From the profiles of replication fork abundance we can also determine the prevalent direction of the replication forks throughout specific portions of the EBV genome. For example, throughout most of the RRL, replication forks move in both directions at similar frequencies (yellow and orange bars within intervals 11, 13–15, and 17 in Figure 3D and within intervals 18 and 19 in Figure 4D). The bidirectional movement of the replication forks also characterizes the central portion of the RRF (intervals 4–7; Figure 4D). However, this was not evident from the profile of replication fork abundance of the PacI-linearized EBV episomes (Figure 3D) because the extremities of the molecules can be distorted or not fully stretched (such as in molecule 5 in Figure 3). As a consequence, in the PacI experiment, the position of the replication forks could not always be observed properly within the RRF. From this we conclude that within the central portions of RRF and RRL, replication forks move in both directions with a similar probability.
Within the rest of the EBV genome, however, the movement of the replication forks is mostly unidirectional (Figures 3D and 4D). For example, replication forks move mainly rightward from interval 11 throughout oriP and beyond (Figure 4D; forks infrequently moving in the opposite direction may not appear in this kind of histogram unless extremely large numbers of molecules are imaged). This direction bias is compatible with a previous 2D gel analysis of the oriP region in Raji cells (Little and Schildkraut 1995) and is not affected by the pausing of the replication fork. We conclude that the direction of movement of the replication forks is mainly a consequence of the dynamics of initiation of DNA replication throughout the viral genome.
Active Initiation Sites Are Not Limited to the RRF
Early studies performed by electron microscopy identified Raji EBV episomes with multiple replication bubbles but could not identify the position of these initiation events (Gussander and Adams 1984). In order to detect the presence of these events and to determine their location we analyzed the immunostaining patterns of the DNA molecules described above. Multiple initiation events should produce molecules containing multiple red patches, each surrounded by green. The qualitative examination of the replication patterns shown in Figure 3B revealed some of these immunostaining patterns. In molecules 17 and 43, for example, an early initiation event apparently took place within the RRF (large region stained in red). However, shorter red regions are also present, indicating the occurrence of initiation events at later times. Throughout this manuscript, when we refer to multiple initiation events, we will mean that they occur on the same DNA molecule. In addition, if the activation of the initiation sites is not synchronous (as in the molecules described above), we will refer to the initiation events used to begin the duplication of the EBV genome as primary and any subsequent initiation event as secondary. The secondary events visible in molecules 17 and 43 are both located within the long transcription unit of the Epstein Barr nuclear antigen [EBNA] genes (see Figure 3F). In particular, molecule 43 shows a secondary initiation event that occurred when the duplication of the EBV episome was almost complete (red patch near the pSalF hybridization signal). Therefore, initiation events are not limited to the RRF of the Raji episomes. Initiation events located throughout the EBV genome, as well as multiple initiation events, were also identified in a much larger fraction of Mutu I EBV episomes (see below). We conclude that the entire EBV genome constitutes a large initiation zone, although the frequency of the initiation events is reduced throughout RRL (see below).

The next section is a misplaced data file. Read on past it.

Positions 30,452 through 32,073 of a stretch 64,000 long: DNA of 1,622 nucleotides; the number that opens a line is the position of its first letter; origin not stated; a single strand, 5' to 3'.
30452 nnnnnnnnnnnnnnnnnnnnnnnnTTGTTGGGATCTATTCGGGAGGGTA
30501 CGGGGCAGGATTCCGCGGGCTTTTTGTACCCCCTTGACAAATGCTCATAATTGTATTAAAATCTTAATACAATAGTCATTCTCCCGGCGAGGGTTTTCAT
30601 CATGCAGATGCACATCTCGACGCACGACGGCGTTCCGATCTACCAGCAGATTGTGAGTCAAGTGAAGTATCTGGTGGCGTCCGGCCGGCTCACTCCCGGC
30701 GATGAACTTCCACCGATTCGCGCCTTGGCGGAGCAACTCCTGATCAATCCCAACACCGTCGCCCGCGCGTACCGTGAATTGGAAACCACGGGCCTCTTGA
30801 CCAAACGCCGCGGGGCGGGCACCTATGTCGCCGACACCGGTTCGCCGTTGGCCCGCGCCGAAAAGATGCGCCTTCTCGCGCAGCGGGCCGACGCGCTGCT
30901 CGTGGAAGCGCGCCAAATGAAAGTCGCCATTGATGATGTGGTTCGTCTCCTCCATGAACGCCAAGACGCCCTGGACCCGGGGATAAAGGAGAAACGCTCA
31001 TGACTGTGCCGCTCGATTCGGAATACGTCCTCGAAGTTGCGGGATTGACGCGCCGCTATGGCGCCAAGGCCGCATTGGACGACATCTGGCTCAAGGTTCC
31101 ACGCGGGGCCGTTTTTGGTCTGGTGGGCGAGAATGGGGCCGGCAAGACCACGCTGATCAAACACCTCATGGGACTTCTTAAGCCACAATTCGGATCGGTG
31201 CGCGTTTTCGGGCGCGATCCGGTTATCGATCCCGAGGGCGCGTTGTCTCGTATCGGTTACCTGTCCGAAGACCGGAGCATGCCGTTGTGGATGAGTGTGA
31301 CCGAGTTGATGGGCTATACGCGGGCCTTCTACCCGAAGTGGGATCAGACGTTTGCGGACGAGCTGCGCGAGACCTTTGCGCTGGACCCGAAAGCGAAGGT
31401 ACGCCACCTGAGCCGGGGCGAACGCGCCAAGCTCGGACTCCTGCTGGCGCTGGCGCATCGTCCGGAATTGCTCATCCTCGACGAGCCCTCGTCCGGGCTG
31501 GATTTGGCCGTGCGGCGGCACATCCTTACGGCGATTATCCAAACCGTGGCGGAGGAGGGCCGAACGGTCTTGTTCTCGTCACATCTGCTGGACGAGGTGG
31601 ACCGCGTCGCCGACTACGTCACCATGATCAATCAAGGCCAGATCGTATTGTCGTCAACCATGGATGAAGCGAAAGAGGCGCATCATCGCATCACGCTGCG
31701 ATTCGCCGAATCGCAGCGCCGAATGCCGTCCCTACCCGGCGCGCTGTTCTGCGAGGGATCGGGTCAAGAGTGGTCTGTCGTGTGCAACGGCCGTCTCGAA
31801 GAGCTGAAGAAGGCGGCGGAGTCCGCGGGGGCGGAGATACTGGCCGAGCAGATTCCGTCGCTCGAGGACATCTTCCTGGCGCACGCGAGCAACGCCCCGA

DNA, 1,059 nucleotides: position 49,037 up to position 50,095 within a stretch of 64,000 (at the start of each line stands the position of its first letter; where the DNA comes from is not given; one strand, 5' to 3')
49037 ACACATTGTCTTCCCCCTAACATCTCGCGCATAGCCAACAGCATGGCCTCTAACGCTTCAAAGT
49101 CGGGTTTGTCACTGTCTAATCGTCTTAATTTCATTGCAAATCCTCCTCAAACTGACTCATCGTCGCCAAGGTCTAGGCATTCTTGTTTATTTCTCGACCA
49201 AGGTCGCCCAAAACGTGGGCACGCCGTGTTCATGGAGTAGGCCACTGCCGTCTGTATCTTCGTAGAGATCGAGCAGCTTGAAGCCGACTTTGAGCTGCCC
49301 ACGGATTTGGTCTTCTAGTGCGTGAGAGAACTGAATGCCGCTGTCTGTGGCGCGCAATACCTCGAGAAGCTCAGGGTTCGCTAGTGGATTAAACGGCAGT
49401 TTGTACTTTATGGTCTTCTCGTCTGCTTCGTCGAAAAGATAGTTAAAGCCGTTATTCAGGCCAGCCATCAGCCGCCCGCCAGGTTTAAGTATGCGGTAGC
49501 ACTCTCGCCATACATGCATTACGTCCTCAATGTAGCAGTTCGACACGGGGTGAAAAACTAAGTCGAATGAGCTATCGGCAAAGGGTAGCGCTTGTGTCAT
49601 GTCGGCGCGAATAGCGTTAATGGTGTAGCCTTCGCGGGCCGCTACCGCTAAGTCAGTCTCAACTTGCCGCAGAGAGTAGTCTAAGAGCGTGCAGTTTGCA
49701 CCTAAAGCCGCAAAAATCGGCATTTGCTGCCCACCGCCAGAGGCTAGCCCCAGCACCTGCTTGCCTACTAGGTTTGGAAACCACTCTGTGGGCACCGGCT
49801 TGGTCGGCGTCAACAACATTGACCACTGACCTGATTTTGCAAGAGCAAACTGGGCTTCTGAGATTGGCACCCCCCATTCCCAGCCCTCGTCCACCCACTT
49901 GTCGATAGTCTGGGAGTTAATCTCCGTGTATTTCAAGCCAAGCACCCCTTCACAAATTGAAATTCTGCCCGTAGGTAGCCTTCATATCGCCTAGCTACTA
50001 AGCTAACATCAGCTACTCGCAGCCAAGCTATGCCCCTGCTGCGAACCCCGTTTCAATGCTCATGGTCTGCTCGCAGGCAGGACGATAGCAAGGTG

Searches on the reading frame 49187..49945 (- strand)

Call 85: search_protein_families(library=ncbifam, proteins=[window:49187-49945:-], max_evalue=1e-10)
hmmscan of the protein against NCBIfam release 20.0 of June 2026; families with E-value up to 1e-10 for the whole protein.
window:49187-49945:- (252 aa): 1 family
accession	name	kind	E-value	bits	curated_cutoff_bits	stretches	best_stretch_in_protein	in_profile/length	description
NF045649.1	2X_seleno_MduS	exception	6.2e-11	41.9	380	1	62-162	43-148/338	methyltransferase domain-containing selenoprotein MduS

DNA Replication Proceeds at Different Speeds throughout Different Portions of the Raji EBV Genome
In the previous sections we showed that different portions of the EBV genome are not equivalent with respect to when and where DNA replication begins and how DNA replication progresses. Here we wanted to determine the quantitative aspects of DNA replication in different portions of the EBV genome. The data obtained by SMARD can be analyzed quantitatively and used to determine the average time required to duplicate any portion of the EBV genome (Td; Figure 5A). By knowing Td and the length of the segment analyzed, the corresponding duplication speed (Sd) can also be calculated (Figure 5A). Importantly, these measurements are based on all the images collected during each SMARD experiment, including the molecules entirely stained in red or in green (several hundred). Therefore, the conclusions reached by this analysis are not solely dependent on the appearance of the immunostaining patterns in a small fraction of the DNA molecules. In addition, the quantitative analysis is performed on relatively large genomic segments; therefore, it is not significantly affected by the resolution at which the positions of the replication forks are determined.